So I saw Winnie the Pooh at the cinema…

So I saw Winnie the Pooh at the cinema, try saying over the age of twelve and unless you were with a younger relative, prepare for some odd looks. If you want to know why I walked into the local cinema by myself, walked up to the ticket and said “One for Winnie the Pooh please” and went into a screen room surrounded by kids is because I wanted to see the movie. I, like many other people my age, grew up with good old Winnie the Pooh before they got Disney Toon Studios to make a series of movies with no relations to the books, so seeing a trailer for a back to basic, traditionally animated Winnie the Pooh film, I was interested.

So after finding a seat and waiting through the trailers that consisted of a sequel that shouldn’t be made (Kung Fu Panda 2), a spinoff from a series that should be dead (Puss in Boots), a film about a kid that clearly isn’t whimpy (Diary of a Whimpy Kid: Roderick Rules) and a film about a rabbit so stupid and pointless I believe the trailer should’ve counted as the movie itself (Hop), I was about to get ready to see Walt Disney Studio’s latest and finest.

But little did I know that there were not one but two animated shorts. The first one, which I guess is part of a series, is a Disney Junior short involving a group of kids who are apparently pirates as they try and stop Captain Hook from succeeding in his…mildley cruel plans. How bad are these plans? Well in the short I saw, Captain Hook stole a goldfish to put into his fishing tank! Despite how cool it is to see both Captain Hook and Smee in the same designs as the Disney’s Peter Pan movie, the whole short was incredibly stupid. It was so simplified and rediculous that noone in the audience was laughing, not even the kids.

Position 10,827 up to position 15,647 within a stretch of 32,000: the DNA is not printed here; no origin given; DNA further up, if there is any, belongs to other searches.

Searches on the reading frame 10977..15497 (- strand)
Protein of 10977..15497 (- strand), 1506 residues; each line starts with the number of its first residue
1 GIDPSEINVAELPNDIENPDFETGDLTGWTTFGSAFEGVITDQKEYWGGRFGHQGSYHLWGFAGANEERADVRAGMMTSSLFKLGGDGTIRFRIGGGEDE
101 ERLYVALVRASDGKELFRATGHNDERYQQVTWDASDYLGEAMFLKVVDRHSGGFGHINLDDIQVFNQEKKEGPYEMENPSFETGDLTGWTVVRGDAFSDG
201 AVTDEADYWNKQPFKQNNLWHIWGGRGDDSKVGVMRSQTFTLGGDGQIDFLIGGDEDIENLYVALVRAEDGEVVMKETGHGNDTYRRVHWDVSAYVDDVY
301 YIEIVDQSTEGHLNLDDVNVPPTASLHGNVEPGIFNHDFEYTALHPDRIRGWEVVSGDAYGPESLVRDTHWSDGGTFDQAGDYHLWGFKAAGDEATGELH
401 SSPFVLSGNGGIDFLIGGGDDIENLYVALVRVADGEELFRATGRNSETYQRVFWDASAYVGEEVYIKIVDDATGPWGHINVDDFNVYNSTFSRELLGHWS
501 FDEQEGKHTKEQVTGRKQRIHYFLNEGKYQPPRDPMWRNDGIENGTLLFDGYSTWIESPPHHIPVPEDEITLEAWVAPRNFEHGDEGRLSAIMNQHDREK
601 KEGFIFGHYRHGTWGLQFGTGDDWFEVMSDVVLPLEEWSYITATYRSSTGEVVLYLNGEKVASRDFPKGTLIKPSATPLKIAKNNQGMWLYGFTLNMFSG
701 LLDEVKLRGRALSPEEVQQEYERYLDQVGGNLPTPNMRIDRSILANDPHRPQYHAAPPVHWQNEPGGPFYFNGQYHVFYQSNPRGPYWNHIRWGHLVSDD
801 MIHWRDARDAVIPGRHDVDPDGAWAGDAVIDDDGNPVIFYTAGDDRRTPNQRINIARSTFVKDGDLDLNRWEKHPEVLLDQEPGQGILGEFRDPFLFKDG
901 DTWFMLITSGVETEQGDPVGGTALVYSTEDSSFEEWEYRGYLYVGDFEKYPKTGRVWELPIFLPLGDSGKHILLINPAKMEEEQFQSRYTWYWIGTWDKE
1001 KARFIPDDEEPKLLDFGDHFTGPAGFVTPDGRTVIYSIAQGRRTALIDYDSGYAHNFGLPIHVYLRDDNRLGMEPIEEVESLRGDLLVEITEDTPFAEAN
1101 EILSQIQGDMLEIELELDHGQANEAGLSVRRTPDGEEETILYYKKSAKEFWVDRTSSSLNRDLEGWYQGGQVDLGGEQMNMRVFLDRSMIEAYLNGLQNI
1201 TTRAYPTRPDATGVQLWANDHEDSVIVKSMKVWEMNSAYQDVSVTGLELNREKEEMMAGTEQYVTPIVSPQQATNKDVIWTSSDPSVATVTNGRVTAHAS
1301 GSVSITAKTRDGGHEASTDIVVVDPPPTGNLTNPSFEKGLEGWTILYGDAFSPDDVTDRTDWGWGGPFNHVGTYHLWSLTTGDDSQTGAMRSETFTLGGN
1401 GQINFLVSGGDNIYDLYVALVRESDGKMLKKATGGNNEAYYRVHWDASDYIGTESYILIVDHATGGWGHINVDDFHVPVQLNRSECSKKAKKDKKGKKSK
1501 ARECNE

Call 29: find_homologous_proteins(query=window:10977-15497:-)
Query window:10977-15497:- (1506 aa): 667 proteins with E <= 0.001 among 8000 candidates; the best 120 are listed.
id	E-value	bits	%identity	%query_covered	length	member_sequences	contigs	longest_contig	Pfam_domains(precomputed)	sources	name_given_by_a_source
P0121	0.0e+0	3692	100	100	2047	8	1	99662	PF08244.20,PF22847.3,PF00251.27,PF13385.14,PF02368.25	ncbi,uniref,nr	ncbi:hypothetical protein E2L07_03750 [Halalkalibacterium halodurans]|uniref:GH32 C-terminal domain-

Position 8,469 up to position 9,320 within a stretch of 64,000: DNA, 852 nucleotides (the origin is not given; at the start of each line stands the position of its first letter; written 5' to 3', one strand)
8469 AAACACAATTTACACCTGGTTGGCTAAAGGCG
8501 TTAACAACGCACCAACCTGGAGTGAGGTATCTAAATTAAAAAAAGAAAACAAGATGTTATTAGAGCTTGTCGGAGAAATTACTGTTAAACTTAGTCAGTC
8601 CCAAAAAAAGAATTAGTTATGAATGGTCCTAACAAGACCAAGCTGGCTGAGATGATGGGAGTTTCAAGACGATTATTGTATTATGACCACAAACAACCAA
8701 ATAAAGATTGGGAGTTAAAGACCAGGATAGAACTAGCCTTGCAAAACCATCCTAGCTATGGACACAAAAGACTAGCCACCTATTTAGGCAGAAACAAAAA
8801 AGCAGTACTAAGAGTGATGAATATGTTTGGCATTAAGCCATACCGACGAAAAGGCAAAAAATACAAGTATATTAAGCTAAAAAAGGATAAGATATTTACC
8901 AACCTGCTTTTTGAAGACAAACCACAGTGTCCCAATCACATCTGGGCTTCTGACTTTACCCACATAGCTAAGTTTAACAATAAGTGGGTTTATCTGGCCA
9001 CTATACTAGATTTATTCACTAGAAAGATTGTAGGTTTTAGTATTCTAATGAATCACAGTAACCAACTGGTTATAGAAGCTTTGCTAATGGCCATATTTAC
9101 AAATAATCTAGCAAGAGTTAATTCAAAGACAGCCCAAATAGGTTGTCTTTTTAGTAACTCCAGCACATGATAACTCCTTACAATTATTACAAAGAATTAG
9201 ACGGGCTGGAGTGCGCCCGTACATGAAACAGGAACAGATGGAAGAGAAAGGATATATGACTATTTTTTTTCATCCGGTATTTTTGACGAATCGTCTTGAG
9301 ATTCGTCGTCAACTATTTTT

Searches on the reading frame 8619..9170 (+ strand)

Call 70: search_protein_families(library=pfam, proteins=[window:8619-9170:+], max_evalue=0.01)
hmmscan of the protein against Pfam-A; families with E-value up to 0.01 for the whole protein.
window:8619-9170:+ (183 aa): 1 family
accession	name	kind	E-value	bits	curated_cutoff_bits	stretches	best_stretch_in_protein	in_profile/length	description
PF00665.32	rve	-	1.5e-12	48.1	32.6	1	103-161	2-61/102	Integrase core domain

The second one however, was much nicer. It was a story about the Loch Ness Monster, and how its original pond was taken over by a golf obsessed scottsman, so Nessie is told not to get upset and find a new home, however it was Nessie’s tears that created Loch Ness, showing that the moral of the story is that it’s ok to express your true feelings. It’s nicely animated, has some slight humor and it’s easy to sympaphise with Nessise while you watch.

Finally it was on to the actual movie, and it is brilliant! The animation is well crafted, with some really creative moments (I love the chalkboard artstyle and animation in the Backson song!). The musical numbers are just as good and well transitioned as any Disney movie. The cast is really fun to listen to, with Jim Cummings reprising his roles as Pooh and Tigger, comedic actors Tom Kenny and Craig Ferguson as Rabbit and Owl and John Cleese as the narrator among others, all entertaining to listen to and create very likeable characters. The best thing is that the movie is very funny and self-aware of it’s flaws, especially since there’s no fourth wall in the entire movie and small parts of the humour is purely the film making fun of the plotholes through the characters.

I could go into detail in a film review, but all I can say now is no matter what age you are, you need to see this movie! Just make sure you find a way to skip over the Disney Junior crap…